DETROIT — Rookie left-hander Matt Moore is going to pitch very good games this season for the Rays. There will be times when he dominates from the start, blows away hitters with his easy-looking fastball, looks every bit like the whiz kid who came up at the end of last season, tearing through the Red Sox, the Yankees and, in the playoff opener, the Rangers.
It might even happen this afternoon, when he makes his 2012 debut against the hot-swinging Tigers at chilly Comerica Park.
But there also will be games when Moore doesn't dazzle, when he may look very much like a 22-year-old in his first extended big-league action, when he can't throw strikes, when he gets hit early and often. And facing Miguel Cabrera and Price Fielder back-to-back a few times today may not be the best place to start.
"I know it's not going to be easy," Moore said. "Last year, the small time that I had obviously went well. And I know it's not going to be like that. I'm expecting to have to make adjustments this season for sure."
And it's how he handles those struggles that will determine how successful he really is.
"It's going to happen for him at some point, and he has to learn how to get back on track. I feel like that's the toughest part," said starter David Price, who preceded Moore on the phenom track.
"Once you start rolling down that hill, you've got to find a way to stop it. And it's not easy. Every team you face is tough. They know when you're not throwing well. They've seen your past couple starts. The toughest part is when you start to lose it a little bit to get back on top, to find out what you're doing wrong and correct it."
The Rays are confident Moore will be able to adjust, not just because of his talent but because they believe he has the poise, the maturity and the intelligence. Manager Joe Maddon said a player in this position has to be physically, emotionally and mentally ready, and they feel Moore stands apart in all three areas.
"He's an anomaly guy," Maddon said.
"Very mature, well beyond his years," said staff ace James Shields. "There's going to be some times during the season when we're going to have some talks about adversity and some of the things that go on. But he's very receptive. He's very coachable. And he's a good pitcher on top of it. He has all the qualities to be successful."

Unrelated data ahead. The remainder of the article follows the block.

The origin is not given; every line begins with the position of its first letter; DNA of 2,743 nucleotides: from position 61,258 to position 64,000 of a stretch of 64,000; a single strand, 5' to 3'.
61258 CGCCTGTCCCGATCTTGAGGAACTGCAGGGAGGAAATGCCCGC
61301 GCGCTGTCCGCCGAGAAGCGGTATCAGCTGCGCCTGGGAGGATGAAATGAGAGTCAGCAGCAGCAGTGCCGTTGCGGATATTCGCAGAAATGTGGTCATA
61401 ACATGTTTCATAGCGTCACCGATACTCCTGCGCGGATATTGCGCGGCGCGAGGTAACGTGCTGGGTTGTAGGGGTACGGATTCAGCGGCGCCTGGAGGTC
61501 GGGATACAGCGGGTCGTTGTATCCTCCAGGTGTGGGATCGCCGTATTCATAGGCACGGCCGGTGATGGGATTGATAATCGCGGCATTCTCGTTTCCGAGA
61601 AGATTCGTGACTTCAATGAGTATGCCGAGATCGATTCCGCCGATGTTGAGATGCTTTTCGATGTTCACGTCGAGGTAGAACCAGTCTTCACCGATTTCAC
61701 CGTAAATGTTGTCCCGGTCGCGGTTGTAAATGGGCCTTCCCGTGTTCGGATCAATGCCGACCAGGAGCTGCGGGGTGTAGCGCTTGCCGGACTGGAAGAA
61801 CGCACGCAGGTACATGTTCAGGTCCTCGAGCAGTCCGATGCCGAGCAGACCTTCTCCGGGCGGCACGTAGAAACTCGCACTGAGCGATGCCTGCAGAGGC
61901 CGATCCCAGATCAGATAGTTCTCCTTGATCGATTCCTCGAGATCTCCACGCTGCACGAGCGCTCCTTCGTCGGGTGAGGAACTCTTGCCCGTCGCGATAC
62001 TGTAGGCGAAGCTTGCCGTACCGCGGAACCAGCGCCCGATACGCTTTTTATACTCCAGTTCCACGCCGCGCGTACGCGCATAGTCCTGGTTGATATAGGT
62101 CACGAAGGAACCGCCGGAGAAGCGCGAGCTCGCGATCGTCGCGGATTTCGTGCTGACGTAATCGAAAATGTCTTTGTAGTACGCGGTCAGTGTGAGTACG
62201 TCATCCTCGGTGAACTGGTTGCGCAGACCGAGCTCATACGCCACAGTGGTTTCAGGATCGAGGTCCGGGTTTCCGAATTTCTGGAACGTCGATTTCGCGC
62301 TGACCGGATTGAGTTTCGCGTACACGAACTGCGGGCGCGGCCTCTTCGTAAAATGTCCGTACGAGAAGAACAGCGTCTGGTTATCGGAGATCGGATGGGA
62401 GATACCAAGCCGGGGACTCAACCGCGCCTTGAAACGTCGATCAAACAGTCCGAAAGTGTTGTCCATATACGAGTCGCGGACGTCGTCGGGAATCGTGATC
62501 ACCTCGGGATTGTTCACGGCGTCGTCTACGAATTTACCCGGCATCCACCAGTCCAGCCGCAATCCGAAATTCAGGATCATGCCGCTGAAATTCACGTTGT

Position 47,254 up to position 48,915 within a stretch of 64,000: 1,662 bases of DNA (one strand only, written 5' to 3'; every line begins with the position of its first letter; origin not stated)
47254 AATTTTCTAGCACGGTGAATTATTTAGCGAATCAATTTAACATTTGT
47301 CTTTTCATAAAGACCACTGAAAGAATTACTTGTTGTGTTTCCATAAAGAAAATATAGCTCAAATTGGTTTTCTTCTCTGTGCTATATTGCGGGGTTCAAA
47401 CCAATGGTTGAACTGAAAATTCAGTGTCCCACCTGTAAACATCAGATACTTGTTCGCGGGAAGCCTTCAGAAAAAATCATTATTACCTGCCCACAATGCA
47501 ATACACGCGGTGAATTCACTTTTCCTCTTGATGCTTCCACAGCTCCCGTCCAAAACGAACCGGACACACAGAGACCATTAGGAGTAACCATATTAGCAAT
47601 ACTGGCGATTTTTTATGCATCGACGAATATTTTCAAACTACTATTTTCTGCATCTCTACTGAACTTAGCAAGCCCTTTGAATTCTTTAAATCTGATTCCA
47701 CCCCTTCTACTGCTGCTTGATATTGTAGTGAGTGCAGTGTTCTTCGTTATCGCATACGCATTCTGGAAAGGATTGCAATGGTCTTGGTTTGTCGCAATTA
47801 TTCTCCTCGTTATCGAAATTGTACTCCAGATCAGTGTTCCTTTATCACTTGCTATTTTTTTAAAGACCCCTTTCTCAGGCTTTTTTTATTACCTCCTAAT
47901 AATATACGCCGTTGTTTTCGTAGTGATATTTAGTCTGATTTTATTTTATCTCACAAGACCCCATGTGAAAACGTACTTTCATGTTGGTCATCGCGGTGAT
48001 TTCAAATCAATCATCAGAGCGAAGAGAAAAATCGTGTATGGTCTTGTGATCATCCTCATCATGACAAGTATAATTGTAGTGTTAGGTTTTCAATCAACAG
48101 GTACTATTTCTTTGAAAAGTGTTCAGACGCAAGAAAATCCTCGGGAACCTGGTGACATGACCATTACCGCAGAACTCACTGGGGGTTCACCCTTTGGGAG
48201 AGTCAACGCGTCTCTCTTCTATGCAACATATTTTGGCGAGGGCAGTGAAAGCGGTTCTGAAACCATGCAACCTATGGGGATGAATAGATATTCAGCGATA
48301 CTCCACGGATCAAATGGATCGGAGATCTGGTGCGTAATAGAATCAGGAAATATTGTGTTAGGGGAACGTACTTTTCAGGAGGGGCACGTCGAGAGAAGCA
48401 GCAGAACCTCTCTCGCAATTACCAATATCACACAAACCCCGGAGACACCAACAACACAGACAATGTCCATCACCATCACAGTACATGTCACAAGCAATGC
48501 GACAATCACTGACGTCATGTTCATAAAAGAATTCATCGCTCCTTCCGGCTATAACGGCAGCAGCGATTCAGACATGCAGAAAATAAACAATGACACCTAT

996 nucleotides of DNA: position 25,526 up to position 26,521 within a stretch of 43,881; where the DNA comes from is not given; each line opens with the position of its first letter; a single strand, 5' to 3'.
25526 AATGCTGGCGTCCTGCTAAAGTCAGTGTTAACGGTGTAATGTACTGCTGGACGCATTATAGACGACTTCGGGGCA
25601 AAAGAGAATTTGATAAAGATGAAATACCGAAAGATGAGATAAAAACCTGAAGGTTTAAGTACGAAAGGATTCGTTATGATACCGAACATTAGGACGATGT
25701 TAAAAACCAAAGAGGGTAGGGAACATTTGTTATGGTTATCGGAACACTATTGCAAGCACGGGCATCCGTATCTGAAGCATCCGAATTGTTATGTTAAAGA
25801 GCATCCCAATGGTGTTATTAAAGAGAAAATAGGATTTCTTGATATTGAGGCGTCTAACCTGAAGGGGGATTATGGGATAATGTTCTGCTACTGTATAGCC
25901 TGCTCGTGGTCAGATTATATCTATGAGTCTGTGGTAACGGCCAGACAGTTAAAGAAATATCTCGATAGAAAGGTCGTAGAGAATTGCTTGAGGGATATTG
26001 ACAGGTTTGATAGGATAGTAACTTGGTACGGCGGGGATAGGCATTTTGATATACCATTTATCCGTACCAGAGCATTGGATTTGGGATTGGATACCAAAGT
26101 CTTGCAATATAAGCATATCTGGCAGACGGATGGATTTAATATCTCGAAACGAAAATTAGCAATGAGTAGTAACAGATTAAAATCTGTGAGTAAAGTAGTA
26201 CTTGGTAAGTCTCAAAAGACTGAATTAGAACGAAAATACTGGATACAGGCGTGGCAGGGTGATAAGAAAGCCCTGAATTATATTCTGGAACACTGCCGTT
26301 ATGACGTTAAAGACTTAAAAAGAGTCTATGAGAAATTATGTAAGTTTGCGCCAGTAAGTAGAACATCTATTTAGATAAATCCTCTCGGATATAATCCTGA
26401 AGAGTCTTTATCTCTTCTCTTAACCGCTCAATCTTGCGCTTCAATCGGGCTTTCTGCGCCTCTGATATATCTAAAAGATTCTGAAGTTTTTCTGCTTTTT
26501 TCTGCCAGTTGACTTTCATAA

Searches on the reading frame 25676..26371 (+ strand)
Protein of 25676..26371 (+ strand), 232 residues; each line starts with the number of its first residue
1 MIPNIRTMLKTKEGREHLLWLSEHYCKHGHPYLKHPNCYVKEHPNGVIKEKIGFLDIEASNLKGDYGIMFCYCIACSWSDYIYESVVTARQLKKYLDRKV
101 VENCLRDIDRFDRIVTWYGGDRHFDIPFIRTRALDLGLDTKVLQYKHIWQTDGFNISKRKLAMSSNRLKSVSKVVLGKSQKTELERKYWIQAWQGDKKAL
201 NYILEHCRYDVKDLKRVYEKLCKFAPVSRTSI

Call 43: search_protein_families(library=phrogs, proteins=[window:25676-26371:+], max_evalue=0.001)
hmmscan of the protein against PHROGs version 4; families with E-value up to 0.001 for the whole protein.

Moore hasn't always had it easy, which should make it easier to traverse the inevitable ups and downs during his anticipated 33 starts this season.
He was a repeater at rookie-level Princeton (W. Va) in his second pro season after debuting there as an eighth-round pick in 2007. He began the 2010 season at advanced Class A Charlotte, going 0-7 with a 6.63 ERA through his first 11 starts, but then went 6-4, 1.39 and says now that's when he learned, working with pitching coach Neil Allen, what weapons he had and how to make the requisite adjustments to win.
"If you ask any pitcher, when they've got their good stuff and they're controlling it, they can get a lot of guys out in a row," Moore said. "It's a matter of can you get the ball in and out? How's your stuff? If it's not sharp, what are you going to do with it? Those are the adjustments, when you don't have the best stuff you want, that's what I'm talking about."
Just to be opening this season in the big leagues is something of an accomplishment.
"That's pretty incredible," Maddon said. "That just speaks to him. You can talk about development all you want — that's about a player. That's about a unique talent more than anything."
After an offseason and spring of grand expectations, fame and fortune (a long-term deal guaranteeing him $14 million over five years and up to $40 million over eight), Moore is eager to get started. His parents and a half-dozen other relatives will be in the stands today when he walks up the mound.
His manager is confident he is up to the challenge, that "his stuff pitches against the best" and "they're pretty good but I don't think that's going to bother him."
Said Moore: "I'm excited."
Marc Topkin can be reached at firstname.lastname@example.org.